Subscribe to access world-class global resources and education: Subscribe

U.S. Treasury Announces End of Tax Agreement With Hungary

Hungarian flag with US currency representing tax relationship
Rosemary Birardi | 17 Aug 2022

On 15 July 2022, the U.S. Department of the Treasury announced it notified the government of Hungary on 8 July of the upcoming termination of the tax convention between the U.S. and Hungary, effective 8 January 2023. The convention, known as the Convention between the Government of the United States of America and the Government of the Hungarian People's Republic for the Avoidance of Double Taxation and the Prevention of Fiscal Evasion With Respect to Taxes on Income, has been in effect since 1979.

The official end date of the convention will be 8 January 2023. However, as specified in the tax convention, for taxes withheld at source, the tax convention will cease to have effect on 1 January 2024. With respect to other taxes covered by the convention, the convention will also cease to have effect with respect to taxable periods beginning on or after 1 January 2024.

Since the convention went into effect in 1979, the existing and proposed tax structures in both countries have changed. Hungary lowered its corporate tax rate to 9%, making it one of the lowest corporate taxes in the world. Meanwhile, the U.S. has been trying to raise its corporate tax rate and has lobbied other nations to impose a global corporate minimum tax rate, a position rejected by the Hungarian government. Some groups, such as the American Chamber of Commerce in Hungary, have expressed concern about the move and urged the leaders of the two countries to resolve their differences.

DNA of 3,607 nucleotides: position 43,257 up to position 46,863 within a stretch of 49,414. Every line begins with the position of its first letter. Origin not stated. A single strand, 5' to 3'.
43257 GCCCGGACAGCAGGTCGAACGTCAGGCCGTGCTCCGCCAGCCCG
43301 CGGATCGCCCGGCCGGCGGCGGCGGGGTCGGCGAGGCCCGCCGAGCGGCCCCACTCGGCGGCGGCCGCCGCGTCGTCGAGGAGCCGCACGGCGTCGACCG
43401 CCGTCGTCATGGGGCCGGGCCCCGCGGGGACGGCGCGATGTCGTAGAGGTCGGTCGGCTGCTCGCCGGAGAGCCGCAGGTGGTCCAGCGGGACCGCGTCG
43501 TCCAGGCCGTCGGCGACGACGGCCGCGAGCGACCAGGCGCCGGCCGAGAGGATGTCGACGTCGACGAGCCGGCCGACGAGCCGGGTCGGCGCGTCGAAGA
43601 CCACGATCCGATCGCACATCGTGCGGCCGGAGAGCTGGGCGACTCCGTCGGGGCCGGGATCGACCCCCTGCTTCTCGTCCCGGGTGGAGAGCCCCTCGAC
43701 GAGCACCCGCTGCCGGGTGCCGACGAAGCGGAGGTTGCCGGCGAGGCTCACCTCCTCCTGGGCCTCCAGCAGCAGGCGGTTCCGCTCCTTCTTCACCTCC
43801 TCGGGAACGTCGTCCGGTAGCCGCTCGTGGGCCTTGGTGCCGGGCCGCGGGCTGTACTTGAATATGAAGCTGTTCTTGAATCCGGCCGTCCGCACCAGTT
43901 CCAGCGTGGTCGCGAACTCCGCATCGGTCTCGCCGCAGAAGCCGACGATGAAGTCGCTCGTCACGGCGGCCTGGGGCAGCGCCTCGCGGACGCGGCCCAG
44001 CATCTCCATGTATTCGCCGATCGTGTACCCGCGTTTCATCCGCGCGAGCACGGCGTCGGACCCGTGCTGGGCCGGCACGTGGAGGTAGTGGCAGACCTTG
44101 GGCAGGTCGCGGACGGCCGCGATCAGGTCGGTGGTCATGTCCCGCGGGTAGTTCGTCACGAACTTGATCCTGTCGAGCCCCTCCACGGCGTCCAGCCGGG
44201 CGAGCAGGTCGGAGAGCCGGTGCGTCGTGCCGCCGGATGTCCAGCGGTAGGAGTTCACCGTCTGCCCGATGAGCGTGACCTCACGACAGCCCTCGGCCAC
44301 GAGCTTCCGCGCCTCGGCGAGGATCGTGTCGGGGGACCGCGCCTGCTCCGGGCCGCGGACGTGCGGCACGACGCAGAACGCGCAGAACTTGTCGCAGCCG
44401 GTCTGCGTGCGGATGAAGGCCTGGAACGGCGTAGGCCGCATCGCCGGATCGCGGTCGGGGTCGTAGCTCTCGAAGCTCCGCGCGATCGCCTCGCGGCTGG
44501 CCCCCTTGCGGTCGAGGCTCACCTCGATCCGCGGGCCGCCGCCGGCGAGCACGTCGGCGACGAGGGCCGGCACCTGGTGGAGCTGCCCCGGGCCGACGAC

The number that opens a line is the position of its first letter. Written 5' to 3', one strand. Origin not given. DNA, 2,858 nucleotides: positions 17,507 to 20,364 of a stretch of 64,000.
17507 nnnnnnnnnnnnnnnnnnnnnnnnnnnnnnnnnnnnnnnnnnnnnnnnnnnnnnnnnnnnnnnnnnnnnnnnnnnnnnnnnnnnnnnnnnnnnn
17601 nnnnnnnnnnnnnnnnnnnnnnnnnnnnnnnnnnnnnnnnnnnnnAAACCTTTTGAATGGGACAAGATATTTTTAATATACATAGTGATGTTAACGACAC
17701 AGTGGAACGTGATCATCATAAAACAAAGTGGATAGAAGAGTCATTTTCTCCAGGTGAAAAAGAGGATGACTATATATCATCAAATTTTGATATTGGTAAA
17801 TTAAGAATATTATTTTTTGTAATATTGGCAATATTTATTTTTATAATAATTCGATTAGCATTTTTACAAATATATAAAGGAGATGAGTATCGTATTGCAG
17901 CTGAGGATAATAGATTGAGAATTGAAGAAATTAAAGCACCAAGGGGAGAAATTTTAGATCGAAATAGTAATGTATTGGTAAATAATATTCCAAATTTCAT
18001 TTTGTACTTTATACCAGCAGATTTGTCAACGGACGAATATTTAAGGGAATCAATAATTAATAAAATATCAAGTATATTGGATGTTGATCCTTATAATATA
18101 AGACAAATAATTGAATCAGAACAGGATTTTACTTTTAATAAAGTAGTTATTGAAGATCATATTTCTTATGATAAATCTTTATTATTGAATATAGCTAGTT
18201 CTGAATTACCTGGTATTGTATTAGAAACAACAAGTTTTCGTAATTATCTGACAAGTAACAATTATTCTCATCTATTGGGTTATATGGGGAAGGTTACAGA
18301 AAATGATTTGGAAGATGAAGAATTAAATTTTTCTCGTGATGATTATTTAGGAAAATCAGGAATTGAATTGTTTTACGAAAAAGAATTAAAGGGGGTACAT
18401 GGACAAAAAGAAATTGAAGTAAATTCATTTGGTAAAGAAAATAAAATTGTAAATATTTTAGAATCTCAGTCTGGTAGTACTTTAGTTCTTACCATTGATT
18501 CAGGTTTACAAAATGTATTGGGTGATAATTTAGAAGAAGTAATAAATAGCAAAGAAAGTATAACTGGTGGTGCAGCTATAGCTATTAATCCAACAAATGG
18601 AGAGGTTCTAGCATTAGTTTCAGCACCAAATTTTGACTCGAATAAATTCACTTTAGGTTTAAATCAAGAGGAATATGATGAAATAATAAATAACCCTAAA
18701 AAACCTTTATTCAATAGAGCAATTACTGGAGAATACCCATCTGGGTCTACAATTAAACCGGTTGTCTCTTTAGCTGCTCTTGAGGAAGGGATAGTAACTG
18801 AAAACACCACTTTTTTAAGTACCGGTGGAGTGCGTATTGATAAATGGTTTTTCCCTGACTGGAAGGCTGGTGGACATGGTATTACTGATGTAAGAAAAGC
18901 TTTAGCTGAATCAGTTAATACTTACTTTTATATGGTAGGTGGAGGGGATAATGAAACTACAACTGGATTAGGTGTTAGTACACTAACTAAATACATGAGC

Totalization Agreement Remains in Effect
The U.S. has a social security totalization agreement with Hungary that has been in force since 1 September 2016. U.S. totalization agreements eliminate dual social security taxation, which occurs when a worker from one country works in another country and is required to pay social security taxes to both countries on the same earnings. Totalization agreements help fill gaps in benefit protection for workers who have split their careers between the U.S. and another country. The U.S.-Hungary totalization agreement is not affected by the Treasury announcement and remains in force.

Edward Kowalski, Esq., is Manager, Payroll Information Resources, for the American Payroll Association